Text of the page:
9. The metal roof assembly of claim 8, wherein the roofing bands are arranged in a grid.
10. The metal roof assembly of claim 9, further including sheeting supported by the roofing beams and the roofing bands.
11. The metal roof assembly of claim 10, further including insulation disposed atop the sheeting.
12. The metal roof assembly of claim 11, further including exterior roofing material disposed atop the roofing beam and insulation.
13. A method for installing a metal roof comprising:
constructing a roof frame of metal beams; and
attaching a grid of roof bands to the metal beams using threaded fasteners and connectors, each connector having a circumferential flange portion, a first recess extending within the circumferential flange portion, a second recess extending within the circumferential flange portion substantially parallel to the first recess, the first and second recesses having a length longer than a width of one of the roofing bands, a central portion extending within the circumferential flange portion between the first recess and the second recess, a middle area of the central portion being offset laterally from the circumferential flange portion,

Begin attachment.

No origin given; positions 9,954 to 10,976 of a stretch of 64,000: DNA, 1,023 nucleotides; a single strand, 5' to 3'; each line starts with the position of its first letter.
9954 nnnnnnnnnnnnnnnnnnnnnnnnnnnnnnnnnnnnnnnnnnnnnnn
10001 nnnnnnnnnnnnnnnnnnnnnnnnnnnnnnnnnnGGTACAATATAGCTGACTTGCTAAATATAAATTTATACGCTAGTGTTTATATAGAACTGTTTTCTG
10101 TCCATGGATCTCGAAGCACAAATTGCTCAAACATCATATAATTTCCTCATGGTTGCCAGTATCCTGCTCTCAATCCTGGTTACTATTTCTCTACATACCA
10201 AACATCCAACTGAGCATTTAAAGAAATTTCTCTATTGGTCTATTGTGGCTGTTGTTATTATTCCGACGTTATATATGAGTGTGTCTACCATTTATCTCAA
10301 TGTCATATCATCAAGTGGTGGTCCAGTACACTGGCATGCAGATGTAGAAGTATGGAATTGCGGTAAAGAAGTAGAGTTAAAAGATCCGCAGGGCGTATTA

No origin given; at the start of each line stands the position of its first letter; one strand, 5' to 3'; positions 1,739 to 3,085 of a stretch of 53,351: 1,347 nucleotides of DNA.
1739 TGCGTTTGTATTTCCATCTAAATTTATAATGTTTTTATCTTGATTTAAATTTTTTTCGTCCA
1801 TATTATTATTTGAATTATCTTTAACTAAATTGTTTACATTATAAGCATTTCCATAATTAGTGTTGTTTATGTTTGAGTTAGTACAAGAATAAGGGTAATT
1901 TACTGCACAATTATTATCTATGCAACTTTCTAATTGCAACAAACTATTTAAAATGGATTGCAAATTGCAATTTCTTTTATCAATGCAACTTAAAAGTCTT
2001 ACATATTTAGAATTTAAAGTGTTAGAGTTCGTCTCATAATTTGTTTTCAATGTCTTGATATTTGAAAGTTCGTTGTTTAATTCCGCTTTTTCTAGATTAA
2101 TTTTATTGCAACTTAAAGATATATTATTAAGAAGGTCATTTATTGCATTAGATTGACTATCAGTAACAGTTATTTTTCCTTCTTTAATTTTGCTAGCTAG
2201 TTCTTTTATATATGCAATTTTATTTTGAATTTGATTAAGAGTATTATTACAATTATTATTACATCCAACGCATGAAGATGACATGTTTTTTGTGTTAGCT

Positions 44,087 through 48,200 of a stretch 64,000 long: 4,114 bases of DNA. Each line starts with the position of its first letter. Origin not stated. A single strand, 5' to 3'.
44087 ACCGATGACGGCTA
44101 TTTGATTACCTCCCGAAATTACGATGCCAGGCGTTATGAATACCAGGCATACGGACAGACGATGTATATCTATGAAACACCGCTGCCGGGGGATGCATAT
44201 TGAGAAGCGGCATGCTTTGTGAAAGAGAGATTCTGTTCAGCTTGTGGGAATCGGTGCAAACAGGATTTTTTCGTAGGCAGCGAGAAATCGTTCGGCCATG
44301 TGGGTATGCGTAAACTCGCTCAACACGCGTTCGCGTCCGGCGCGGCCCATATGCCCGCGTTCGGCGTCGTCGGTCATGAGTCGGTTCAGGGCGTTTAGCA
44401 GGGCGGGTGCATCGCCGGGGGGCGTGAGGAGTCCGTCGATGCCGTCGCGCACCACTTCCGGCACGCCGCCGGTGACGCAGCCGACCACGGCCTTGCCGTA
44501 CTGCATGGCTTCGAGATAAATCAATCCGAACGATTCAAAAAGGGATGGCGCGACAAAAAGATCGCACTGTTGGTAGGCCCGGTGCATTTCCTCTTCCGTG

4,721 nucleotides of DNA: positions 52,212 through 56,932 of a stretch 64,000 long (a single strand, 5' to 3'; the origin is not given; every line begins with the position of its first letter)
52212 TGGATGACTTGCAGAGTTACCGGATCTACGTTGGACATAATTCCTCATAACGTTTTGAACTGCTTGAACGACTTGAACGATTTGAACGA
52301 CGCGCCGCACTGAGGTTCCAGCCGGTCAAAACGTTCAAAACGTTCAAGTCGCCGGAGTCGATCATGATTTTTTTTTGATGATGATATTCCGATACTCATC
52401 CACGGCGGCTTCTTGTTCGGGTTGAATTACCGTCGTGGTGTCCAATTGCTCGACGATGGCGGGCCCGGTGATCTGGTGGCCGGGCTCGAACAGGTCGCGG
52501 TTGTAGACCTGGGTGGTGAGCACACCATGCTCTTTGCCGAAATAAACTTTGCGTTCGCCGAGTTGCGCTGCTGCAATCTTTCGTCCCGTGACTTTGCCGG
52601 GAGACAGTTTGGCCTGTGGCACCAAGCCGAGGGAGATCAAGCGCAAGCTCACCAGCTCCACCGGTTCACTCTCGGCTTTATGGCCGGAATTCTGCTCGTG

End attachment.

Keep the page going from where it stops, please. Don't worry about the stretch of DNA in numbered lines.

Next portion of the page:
the attaching step including sliding the connector onto the roofing band so that a portion of the roofing band is disposed through the first and second recesses so that the circumferential flange portion is located on a first side of the roofing band facing the roofing beam and the middle area of the central portion is located on a second side of the roofing band opposite the first side, a single fastener opening defined through the central portion,
the attaching step further including inserting a threaded fastener through the fastener opening, the roofing band, and into the roofing beam to fasten the roofing band to a roofing beam; wherein four alignment elements located in the circumferential flange portion for aligning the roofing band between sides of the circumferential flange portion and the central portion so that the single fastener opening is centered substantially at a longitudinal center of the band and to center the band within the connector, the four alignment elements being integrally formed with the circumferential flange portion and arranged in parallel pairs on opposite sides of the circumferential flange portion laterally outward of the first and second recesses, with each pair being spaced by an amount substantially equal to the width of the roofing band.